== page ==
1. Vancouver Canucks (30-18-5) – The J.T. Miller trade continues to look like a winner. Miller netted his 20th goal of the season during Saturday’s 4-3 overtime win versus the New York Islanders and that first-round pick Vancouver gave Tampa to get him is almost certain to be outside the draft lottery, as the Pacific-leading Canucks march toward the playoffs with a 14-3-1 mark in their past 18 outings.

2. Toronto Maple Leafs (28-17-7) – The Leafs have picked up a huge six points in three games coming out of the all-star break, including Saturday’s 2-1 extra-time victory over Ottawa. Will a healthy scratch kickstart Kasperi Kapanen?

3. Edmonton Oilers (28-18-6) – Lost in all the Battle of Alberta blood lust; the Oilers have just one regulation-time loss in their past 11 games.

4. Calgary Flames (27-20-6) – Every team currently holding down a playoff spot in the West has a positive goals for/against ratio, except the minus-17 Flames.

5. Winnipeg Jets (26-23-4) – The Jets snapped a five-game losing streak on Saturday, but this season is quickly slipping away and it sure sounds like we won’t see Dustin Byfuglien this year.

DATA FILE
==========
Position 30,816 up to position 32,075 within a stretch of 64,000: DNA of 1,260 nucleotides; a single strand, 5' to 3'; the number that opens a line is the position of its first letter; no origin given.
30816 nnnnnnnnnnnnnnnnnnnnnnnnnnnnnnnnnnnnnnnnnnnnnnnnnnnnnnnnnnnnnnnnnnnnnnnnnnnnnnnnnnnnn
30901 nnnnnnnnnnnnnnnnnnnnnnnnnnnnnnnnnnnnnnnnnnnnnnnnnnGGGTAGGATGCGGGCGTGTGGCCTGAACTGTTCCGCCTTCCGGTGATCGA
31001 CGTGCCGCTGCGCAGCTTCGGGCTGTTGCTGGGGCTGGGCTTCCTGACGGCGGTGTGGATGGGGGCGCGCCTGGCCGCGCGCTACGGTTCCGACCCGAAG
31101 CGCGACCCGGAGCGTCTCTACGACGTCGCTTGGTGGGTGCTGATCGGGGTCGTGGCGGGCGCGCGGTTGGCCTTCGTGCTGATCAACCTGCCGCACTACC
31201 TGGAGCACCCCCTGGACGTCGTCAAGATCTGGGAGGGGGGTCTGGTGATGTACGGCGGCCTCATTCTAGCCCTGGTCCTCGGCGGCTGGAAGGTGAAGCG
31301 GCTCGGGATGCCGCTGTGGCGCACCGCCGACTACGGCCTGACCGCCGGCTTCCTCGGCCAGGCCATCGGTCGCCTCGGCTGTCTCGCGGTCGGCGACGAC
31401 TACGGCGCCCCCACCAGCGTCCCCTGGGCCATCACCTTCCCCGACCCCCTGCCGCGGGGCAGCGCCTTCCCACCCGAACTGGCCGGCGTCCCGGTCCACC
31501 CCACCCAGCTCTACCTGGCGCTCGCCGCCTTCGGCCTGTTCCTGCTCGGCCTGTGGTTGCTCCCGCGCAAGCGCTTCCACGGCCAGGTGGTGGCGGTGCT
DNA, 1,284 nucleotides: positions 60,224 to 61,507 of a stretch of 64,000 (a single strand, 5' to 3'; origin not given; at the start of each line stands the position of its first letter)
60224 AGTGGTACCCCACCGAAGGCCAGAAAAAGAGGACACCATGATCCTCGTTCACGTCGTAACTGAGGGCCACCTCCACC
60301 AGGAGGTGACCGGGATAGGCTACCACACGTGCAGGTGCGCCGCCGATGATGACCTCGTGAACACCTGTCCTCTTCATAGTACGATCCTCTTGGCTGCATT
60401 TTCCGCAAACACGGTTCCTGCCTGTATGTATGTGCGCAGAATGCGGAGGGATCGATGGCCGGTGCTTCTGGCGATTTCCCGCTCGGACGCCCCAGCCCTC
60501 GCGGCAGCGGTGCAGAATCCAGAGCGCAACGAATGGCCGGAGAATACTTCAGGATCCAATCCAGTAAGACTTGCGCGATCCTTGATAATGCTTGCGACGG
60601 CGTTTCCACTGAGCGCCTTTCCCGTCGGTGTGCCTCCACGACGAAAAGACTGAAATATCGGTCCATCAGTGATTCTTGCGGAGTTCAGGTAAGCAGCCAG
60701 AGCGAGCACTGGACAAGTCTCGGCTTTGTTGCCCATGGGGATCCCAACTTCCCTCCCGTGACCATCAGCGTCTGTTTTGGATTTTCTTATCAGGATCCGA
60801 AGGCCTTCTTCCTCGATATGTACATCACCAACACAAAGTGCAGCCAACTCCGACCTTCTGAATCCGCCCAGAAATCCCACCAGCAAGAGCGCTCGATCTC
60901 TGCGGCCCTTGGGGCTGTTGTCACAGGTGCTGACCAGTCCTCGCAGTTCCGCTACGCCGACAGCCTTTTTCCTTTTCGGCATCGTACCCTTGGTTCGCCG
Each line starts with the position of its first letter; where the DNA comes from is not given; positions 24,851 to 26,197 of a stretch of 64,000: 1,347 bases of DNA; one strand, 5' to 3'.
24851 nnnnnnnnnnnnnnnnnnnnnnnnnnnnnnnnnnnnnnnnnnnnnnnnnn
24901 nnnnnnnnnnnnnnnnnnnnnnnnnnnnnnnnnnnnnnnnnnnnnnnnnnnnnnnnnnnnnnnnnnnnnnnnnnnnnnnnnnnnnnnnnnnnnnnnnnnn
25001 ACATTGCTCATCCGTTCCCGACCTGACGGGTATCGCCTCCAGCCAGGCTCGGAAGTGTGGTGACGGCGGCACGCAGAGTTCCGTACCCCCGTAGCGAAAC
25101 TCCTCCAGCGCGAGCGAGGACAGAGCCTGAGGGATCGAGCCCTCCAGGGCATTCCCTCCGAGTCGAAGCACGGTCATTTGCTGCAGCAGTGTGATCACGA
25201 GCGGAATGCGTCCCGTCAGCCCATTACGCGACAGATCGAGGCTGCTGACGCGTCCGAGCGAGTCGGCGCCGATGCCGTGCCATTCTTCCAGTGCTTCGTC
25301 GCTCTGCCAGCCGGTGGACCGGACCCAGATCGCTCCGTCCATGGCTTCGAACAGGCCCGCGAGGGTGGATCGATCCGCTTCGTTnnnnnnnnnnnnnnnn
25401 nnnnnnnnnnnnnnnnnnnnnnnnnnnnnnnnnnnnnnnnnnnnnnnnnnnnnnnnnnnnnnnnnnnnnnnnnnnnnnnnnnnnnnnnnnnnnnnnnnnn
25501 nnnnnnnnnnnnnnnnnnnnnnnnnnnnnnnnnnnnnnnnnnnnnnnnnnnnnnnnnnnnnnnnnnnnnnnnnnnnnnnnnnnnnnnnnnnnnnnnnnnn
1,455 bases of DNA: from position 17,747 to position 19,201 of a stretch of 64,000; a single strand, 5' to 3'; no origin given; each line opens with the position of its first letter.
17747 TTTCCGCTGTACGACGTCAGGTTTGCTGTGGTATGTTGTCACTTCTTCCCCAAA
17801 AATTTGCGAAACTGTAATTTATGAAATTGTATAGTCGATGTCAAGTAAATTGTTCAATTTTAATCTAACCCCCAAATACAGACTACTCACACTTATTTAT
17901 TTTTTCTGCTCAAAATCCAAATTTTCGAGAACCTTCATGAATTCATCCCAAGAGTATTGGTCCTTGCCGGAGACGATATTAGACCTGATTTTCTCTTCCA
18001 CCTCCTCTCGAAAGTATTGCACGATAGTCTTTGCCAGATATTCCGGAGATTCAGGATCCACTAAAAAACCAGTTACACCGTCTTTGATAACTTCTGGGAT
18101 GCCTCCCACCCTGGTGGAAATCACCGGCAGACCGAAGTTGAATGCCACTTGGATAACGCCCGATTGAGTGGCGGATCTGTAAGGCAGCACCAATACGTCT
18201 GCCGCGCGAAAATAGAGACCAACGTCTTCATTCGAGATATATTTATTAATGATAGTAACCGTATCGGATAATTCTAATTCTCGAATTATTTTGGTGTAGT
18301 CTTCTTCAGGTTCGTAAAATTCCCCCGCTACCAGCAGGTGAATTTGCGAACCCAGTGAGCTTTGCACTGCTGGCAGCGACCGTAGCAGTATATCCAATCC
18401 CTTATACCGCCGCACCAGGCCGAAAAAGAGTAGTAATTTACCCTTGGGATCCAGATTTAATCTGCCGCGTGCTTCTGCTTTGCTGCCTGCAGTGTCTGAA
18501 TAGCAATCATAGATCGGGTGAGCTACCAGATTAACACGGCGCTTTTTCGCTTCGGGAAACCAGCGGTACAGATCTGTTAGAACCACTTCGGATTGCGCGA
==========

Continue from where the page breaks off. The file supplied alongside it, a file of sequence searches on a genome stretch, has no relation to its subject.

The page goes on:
6. Montreal Canadiens (24-23-7) – With three points in Montreal’s annual pair of Super Bowl Weekend afternoon affairs, Nick Suzuki is now second in scoring among rookie forwards with 33 points in 54 games.

7. Ottawa Senators (18-24-10) – Another extra-time loss for the Sens on Saturday brings their total to 10 on the season. Only the single-point stars in Boston (12) have more.

In Your Ear

February is trade season, so how could we start the month on Tape-to-Tape with anything but swap talk? Sportsnet insider Chris Johnston joined the show to give his take on what we’ll see league-wide and specifically from the Canadian clubs in the coming weeks.

Senior Writer Ryan Dixon and NHL Editor Rory Boylen always give it 110%, but never rely on clichés when it comes to podcasting. Instead, they use a mix of facts, fun and a varied group of hockey voices to cover Canada’s most beloved game.

The Week Ahead

• The Leafs and Panthers — both vying for the third seed in the Atlantic — will play a huge tilt in Toronto on Monday. Florida lost Aleksander Barkov to a lower-body injury on Saturday and while the results of an MRI were positive, the Cats will still be holding their breath hoping the captain misses as little time as possible.

• Tampa Bay and Pittsburgh have been two of the league’s best clubs in 2020. They will square off in a tasty matchup in Florida on Thursday.

Zach Parise is slated to play game No. 1,000 for his NHL career on Friday in Dallas. Anyone else feel old when you realize it was eight years ago he and Ryan Suter “came home” by signing twin 13-year deals with the Minnesota Wild worth $98 million apiece?